Planning For Change

ChangeJust as every person has unique fingerprints; our minds all have unique ways of learning and working.

Some people, often the creative types, are very visual and prefer imagery in order to understand particular concepts or systems. Other people, often the more analytical/ technical minded among us, respond better to written or verbal communication instead.

It is important to understand how people’s minds react to varying stimuli in order to provide them with the best solution to a problem, or provide an understanding of a new process, product or system in a way that makes the most sense to that individual.

Frustration often results when people can’t make sense of something that’s new to them – it may be outside their usual realm of knowledge or area of expertise for example. This is often the product of a period of change within an organisation if a transition or change isn’t properly managed.

Failing to plan for transition phases is something that happens often but can so easily be avoided. What is often the case is that the top tier management or board of an organisation don’t get amongst the people further down the chain to see what would work best, why, and any objections they may have to resolve before implementing blanket policy or system updates. Without this research comes resistance and that in turn can be detrimental for your business.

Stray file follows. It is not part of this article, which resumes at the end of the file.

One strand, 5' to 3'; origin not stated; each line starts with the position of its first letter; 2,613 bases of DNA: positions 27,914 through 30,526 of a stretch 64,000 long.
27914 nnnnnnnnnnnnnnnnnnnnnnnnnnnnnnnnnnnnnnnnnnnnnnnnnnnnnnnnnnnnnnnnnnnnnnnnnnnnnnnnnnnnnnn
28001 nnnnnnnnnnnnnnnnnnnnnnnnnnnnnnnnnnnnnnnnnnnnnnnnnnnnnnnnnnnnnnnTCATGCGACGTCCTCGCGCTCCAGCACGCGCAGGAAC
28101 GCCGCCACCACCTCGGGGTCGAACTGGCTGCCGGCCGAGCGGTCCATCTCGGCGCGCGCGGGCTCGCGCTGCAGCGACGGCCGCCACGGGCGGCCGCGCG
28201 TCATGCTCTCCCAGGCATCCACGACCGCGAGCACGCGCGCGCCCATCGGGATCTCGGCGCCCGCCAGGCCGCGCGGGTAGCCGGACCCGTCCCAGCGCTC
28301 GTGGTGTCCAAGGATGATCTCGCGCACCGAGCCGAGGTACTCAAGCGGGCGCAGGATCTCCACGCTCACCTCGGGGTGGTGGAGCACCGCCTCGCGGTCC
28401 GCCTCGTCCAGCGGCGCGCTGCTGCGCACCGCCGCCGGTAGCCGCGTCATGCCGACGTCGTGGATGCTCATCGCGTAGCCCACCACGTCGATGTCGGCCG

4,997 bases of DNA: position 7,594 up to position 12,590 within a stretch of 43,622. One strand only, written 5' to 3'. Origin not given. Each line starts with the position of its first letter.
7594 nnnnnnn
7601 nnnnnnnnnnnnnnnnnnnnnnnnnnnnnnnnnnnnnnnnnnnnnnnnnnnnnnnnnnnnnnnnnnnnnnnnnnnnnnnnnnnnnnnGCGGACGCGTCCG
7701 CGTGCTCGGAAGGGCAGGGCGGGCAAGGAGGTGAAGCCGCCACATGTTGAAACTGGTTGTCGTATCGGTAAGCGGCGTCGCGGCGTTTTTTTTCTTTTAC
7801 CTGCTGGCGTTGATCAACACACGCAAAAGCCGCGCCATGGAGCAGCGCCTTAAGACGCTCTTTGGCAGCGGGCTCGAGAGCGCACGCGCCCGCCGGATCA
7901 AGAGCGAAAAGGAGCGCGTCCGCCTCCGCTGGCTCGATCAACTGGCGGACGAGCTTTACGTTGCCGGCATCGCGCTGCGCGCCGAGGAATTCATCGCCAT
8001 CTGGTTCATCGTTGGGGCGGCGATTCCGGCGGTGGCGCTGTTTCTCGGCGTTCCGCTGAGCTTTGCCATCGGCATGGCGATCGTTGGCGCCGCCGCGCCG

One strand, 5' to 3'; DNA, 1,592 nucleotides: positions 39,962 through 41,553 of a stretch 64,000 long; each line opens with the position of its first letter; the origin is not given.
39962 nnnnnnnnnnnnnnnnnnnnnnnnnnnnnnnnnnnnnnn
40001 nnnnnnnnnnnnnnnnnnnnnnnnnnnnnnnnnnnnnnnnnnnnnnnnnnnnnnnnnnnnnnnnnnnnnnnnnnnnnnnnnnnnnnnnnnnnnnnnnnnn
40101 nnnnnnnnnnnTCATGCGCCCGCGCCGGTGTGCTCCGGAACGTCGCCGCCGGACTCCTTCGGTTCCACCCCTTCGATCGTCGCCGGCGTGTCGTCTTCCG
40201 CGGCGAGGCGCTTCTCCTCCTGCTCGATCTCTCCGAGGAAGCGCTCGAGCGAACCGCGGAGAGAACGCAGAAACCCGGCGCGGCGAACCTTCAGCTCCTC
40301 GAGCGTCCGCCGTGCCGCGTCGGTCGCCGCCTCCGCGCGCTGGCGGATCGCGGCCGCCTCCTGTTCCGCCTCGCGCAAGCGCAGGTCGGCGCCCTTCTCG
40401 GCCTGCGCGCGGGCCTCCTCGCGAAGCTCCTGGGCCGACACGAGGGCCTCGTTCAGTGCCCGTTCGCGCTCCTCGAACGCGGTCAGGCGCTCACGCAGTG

Failure to get this preparation, balance and understanding right can result in frustration and a dramatic drop in performance and productivity. Take the time to work out how people best learn and what makes the most sense to them – it often simplifies processes in ways that benefit everyone involved.

Over the years, Vixtel has found that transitioning new clients across to our service has been made a lot easier by taking into account the varying speed and willingness of individuals to adopt new technology. We have recognised that spending time with our clients, and establishing a relationship based on trust and knowledge sharing has enabled us to guide them through the minefield that is: the fear of change.